Patricia Mary “Pat” Stevens

image of pat stevens

Pat was born in St Albans on 7 October 1939. Her introduction to archaeology was early – as a child she would take herself to sit on the edge of trenches being dug by Sir Mortimer Wheeler who from time to time would give her pottery sherds which she took and saved on her windowsill.

After leaving school at 15 Pat went to work at the Shredded Wheat factory in Welwyn Garden City. She later commenced nurse training; leaving Hertfordshire to complete her studies at the local hospital in Eastbourne in around 1958. This is when she met Lawrence and found they had many shared interests. They married in 1963 at St Saviours Church on a very snowy day and some well-known local names including Richard Gilbert and Vera Hodsell attended. The couple went on to have one child, Cecilia, in 1964, who assisted them with their local endeavors.

Pat opted to run her own business and stopped nursing when Highland Lodge closed down. She set up a printing business and was the first person locally to use an offset litho printer – she produced many pamphlets and reports on local history.

In 1962 Patricia was one of the founder members of the Eastbourne and District Preservation Society. The need to preserve Polegate Windmill was identified and Lawrence was successful in stopping a planning application for demolition. The Duke of Devonshire officially opened the mill to the public in 1967.

In about 1966 Pat had her first excavation on Pashley Down. This identified an 18th century post mill. Other excavations followed and later she took an extra-mural course in Field Archaeology at the University of London moving on to specialize in animal bones, studying with renowned zooarchaeologist Professor Tony Legge. The next year she and Lawrence led the Bourne Valley excavations in Eastbourne. The couple worked on excavations together since the 1960s, including on many windmill sites, Michelham Priory, Church St, Old Town and St Annes Hill. Together they had become champions of archaeology in Eastbourne. Now professional archaeologists Mike Allen, Greg Chuter and Chris Greatorex, along with numerous other volunteers, had their earliest experiences of excavation with the Stevens’. Pat continued with various research projects some of which have been published or presented as talks in association with Lawrence. The protection of the old artifacts from the Towner was successfully achieved with a great deal of assistance from Pat .

There was the purchase of some Southdown sheep, a rare breed at this time, and the recruiting of a ram called Bartie (even his name has local historical significance – Bartholomew de Badelsmere being the 14th Century Lord of the Manor of Eastbourne) soon the sheep became a flock!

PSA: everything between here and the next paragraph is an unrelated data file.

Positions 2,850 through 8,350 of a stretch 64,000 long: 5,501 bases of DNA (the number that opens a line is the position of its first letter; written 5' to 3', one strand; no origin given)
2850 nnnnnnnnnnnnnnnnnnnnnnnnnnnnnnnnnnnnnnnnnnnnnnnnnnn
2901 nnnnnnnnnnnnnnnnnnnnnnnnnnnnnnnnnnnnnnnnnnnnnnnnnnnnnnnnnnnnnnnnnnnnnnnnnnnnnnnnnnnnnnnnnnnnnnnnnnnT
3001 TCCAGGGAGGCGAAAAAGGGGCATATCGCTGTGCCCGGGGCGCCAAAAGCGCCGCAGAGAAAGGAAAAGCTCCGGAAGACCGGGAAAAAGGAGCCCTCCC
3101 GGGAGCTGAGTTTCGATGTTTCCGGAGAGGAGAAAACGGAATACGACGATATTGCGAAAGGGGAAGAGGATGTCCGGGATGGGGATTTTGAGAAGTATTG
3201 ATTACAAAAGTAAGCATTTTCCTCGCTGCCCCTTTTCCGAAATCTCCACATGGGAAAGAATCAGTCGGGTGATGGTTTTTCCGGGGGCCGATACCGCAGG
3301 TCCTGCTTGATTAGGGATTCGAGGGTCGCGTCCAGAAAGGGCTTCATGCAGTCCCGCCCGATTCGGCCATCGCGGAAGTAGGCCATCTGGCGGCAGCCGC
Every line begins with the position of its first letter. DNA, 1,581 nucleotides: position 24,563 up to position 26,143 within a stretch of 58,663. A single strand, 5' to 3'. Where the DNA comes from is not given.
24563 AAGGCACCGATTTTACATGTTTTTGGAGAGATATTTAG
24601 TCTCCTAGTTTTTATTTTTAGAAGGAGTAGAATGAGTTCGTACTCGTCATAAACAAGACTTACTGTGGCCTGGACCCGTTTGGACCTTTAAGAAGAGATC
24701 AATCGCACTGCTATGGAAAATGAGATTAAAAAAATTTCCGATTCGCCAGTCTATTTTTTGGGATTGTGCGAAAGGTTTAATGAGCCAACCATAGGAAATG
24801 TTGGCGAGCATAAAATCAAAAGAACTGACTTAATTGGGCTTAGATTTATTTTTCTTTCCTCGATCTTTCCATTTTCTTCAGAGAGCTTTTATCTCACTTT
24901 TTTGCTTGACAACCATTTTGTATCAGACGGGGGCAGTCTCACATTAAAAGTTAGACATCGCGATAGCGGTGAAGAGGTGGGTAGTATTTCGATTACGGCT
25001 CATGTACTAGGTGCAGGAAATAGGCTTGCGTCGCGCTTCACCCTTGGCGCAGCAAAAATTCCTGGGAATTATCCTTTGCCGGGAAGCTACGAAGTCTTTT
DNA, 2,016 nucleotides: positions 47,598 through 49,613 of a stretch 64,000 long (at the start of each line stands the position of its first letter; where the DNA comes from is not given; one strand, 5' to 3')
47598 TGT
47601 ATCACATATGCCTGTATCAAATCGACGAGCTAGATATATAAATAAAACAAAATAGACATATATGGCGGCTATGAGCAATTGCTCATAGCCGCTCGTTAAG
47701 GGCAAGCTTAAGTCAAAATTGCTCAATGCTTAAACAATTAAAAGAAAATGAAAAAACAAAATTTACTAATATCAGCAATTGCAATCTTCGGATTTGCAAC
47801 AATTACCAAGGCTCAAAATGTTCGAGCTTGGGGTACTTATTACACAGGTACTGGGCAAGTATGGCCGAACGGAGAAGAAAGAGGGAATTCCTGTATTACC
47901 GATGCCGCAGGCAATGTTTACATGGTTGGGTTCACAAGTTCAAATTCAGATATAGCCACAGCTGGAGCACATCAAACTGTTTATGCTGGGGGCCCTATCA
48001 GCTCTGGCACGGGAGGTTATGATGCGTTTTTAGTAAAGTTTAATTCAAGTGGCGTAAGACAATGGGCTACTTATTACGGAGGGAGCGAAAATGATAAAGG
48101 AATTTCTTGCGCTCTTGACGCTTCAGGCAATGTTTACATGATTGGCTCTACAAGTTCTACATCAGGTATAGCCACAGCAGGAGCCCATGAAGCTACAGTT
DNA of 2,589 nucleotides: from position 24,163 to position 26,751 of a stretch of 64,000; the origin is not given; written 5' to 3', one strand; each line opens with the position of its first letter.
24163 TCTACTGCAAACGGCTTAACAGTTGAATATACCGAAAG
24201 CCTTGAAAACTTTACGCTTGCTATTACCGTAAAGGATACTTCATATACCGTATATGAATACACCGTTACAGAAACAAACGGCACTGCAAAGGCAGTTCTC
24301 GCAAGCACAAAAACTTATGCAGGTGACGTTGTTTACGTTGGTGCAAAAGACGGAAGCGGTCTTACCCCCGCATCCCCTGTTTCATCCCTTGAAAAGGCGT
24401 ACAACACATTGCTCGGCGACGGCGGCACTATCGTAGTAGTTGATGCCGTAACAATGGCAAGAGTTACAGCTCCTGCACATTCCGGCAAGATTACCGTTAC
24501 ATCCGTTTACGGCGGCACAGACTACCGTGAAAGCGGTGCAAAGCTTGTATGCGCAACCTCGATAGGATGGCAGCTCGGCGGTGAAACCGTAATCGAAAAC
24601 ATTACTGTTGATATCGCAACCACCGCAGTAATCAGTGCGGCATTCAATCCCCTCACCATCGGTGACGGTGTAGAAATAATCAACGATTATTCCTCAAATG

Pat continued to raise her sheep, run her yellow jeep and her shop in Old Town until she was taken ill. She was known locally for her involvement in archaeology, local history and the preservation of Polegate Windmill and was Vice President, a life time member and mainstay of ENHAS. She will be greatly missed.

In view of Pat and Lawrence’s long association with windmill archaeology, it is eminently appropriate that her interment was at the woodland burial site at Clayton, below the Jack and Jill windmills, whose sweeps were set vertical and horizontal for mourning.

Obituary from Helen Warren

Remembering Pat

I first met Pat when I was about 10 and dug at the Eastbourne Urban Medieval Project. As a teenager I have fond memories of Pat showing me how to record animal bones at the Towner Museum, although I found bones very interesting, I got easily distracted by rebuilding a huge Bronze Age pot we found in the museum collection. Pat was a cheery, energetic lady who always made you feel welcome, and had a wealth of knowledge on many subjects. She will be greatly missed.

 Greg Chuter MA, MCIFA

County Archaeologist

I have only known Pat for around 8 years but in that time I saw her many and varied talents. Her skills with identifying animal bones were well known and appreciated by many in the archaeological world and her dedication to conservation at Polegate Windmill is quite literally recorded in the very structure of that wonderful building and the legacy that this gives us. Our cats and chickens have been very pleased to have benefited from Pat’s sage advice on animal feeds and toys.  And personally I have benefited from having Pat as a colleague, advisor, volunteer and I hope, most importantly, friend.

Jo Seaman

Heritage Eastbourne

A much respected and loved local historian. It was Pat’s energetic and no-nonsense approach that got me involved in local history back in the 1970s when I dug with her and Lawrence on the Jesus House Excavations opposite St Mary’s Church in Eastbourne.

Kevin Gordon

Local historian and member

Although I have not know Pat for long, I was always struck by the way Pat was always so competent and confident; she seemed to know what to do when something went wrong, and how to fix it – always retaining her sense of humour. She had so much energy and interest in the world around her, and she is going to be sorely missed by all at ENHAS – a remarkable lady.

Val Kemp

ENHAS member

I first really met Pat at the St Anne’s Road dig in the ECAT grounds. I took our 10-year-old son Tim, and he was fascinated. He asked me if he could help, so I suggested going over and offering to empty a bucket where Pat was excavating a skeleton. She grabbed his hand, pulled him down to kneel beside her, and put a trowel in his hand. By evening he was hooked, having excavated the bones, a spear, shield boss, and knife! She was wonderful, and it was something I have never forgotten, neither has Tim.

John Warren

ENHAS Treasurer and Membership Secretary